Microsoft is trying hard to catch up with Apple and Google in the tablet and mobile operating software race. The software giant took a big-step earlier this week by announcing that it would be manufacturing its own tablet, the Surface running on Windows 8 OS.
Today it announced a newer version for its mobile OS, Windows 8, which will succeed, Windows 7 for mobile. Window 8 for mobiles will be release in October this year. So what are the key features of Microsoft’s new OS? Here’s a quick look:
Support for dual core and multi-core processors: Its a step that Microsoft had to take since the Windows 7 phone did not support phones with multi-processors. With rivals like Samsung, HTC, Apple releasing phones with quad-core processor, it makes very bad consumer choice to go for a Windows phone which won’t support a faster processor.
But is Microsoft too late in the multi-core processor race? Will Windows 8 be much faster? It remains to be seen.
Will support bigger screens: It seems that Windows Phone 8 will support two new screen resolutions—1280×768 and 1280×720, thus catching up with all those high-res smartphones already available in the market.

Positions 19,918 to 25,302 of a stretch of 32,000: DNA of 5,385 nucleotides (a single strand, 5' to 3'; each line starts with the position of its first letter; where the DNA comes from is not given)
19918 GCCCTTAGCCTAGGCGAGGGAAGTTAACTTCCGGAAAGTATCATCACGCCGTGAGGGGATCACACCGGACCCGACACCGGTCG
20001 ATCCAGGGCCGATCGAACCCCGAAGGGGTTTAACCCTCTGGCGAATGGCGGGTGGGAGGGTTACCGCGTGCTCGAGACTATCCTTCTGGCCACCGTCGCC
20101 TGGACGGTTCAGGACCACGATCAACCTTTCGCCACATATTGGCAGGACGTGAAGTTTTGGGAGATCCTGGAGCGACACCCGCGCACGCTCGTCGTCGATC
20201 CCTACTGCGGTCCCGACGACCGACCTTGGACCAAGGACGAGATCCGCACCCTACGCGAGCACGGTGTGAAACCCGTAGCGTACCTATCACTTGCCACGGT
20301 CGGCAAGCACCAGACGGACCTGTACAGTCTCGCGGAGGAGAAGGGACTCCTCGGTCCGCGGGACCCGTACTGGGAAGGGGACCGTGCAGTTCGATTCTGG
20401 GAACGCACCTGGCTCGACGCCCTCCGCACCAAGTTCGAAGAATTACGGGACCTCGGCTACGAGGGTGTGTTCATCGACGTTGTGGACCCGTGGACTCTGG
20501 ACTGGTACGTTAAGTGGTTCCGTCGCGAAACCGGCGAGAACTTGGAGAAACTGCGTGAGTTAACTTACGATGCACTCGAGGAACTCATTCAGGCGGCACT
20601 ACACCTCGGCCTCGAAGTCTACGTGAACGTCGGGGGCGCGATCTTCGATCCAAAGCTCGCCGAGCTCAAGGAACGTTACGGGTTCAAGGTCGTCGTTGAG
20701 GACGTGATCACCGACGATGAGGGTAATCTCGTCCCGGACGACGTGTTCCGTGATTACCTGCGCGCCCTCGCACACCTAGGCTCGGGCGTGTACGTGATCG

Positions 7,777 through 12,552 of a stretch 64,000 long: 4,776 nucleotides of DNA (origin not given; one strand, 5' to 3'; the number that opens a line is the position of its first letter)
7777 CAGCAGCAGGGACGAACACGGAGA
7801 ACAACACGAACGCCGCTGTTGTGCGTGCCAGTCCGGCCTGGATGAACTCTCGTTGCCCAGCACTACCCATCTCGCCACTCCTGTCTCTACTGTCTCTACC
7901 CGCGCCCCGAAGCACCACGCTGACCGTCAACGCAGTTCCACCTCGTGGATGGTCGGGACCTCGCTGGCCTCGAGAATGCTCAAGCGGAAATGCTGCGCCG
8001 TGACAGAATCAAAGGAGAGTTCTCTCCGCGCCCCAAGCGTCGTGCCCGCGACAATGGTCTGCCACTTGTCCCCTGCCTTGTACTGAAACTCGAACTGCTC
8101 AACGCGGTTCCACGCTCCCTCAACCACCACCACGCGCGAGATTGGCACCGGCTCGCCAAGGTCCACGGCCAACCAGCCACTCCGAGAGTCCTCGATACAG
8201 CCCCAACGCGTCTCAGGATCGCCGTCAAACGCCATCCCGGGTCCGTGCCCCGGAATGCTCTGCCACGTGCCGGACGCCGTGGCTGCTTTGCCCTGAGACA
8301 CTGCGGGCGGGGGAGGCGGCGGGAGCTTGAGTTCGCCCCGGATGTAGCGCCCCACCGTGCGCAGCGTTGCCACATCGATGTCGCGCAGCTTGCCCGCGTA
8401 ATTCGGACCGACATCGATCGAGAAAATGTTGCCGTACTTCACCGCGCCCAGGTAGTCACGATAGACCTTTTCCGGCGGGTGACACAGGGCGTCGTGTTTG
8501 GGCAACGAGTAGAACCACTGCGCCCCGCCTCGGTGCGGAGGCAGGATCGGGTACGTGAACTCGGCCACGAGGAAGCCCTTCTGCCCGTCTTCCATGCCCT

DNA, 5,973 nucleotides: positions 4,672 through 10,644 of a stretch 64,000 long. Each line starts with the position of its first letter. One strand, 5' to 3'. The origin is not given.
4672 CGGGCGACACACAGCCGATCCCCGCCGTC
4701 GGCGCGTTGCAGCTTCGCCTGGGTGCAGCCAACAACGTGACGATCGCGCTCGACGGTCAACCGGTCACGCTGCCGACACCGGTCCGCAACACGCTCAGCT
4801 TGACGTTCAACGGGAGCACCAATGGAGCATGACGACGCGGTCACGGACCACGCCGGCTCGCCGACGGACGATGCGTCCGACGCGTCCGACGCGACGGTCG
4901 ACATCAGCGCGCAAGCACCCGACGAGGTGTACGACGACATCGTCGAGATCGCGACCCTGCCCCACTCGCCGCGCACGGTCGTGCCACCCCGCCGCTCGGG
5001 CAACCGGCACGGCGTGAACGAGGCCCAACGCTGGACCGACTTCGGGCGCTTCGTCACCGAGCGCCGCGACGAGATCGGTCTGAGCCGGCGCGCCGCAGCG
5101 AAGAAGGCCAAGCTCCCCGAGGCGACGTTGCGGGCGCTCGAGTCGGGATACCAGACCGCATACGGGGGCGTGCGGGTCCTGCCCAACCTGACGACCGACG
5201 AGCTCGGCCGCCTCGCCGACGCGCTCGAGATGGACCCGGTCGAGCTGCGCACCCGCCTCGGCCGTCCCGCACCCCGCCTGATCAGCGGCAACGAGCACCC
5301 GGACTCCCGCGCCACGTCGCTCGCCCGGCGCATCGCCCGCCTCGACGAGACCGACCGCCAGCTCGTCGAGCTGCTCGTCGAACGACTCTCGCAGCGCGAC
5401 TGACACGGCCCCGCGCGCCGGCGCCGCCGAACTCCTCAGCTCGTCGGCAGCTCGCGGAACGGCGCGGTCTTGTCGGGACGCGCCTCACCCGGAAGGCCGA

NFC wireless sharing: Near-Field communication technology is being used by all major mobile manufacturers for their flagship devices. Samsung’s Galaxy SIII to HTC’s One X, they all have NFC capabilities. Finally Windows 8 phones t00 shall support this capability.
Internet Explorer 10: Android’s Explorer and Opera mini might be popular for mobile browsing but Microsoft’s Windows 8 for mobile will have the latest IE10. Nothing remotely interesting here.
Wallet: Microsoft is hoping to capitalise its mobile venture, by launching the digital wallet feature. It will keep debit,credit cards, coupons, boarding passes and other important information of users. It can be used to pay for mobile purchases. But will this be better than Google’s failed Wallet?
Nokia Maps: Microsoft is collaborating with Nokia to bring Nokia’s Ovi maps for users of Windows 8. With Google and Apple both planning to launch 3-D maps, will Nokia’s maps stand a chance against them?
Apps: This is one department where Microsoft really lags behind its competitors. App developers still prefer Apple’s iOS or Google’s Android. With Windows 8, Microsoft is trying to lure developers. With Nokia promising to help launch Zynga’s popular Draw Something and Words with Friends on Windows phones later this year, things could start to look up. The app store for Windows 8, Marketplace, will also support app downloads in over 180 countries.
Windows Phone 8 will also support a total of 50 languages.
In essence Windows 8 is just catching up with Android and iOS. If truth be told, it’s not offering anything radically different to users. Sadly the new OS won’t be available to current Windows 7 phone users.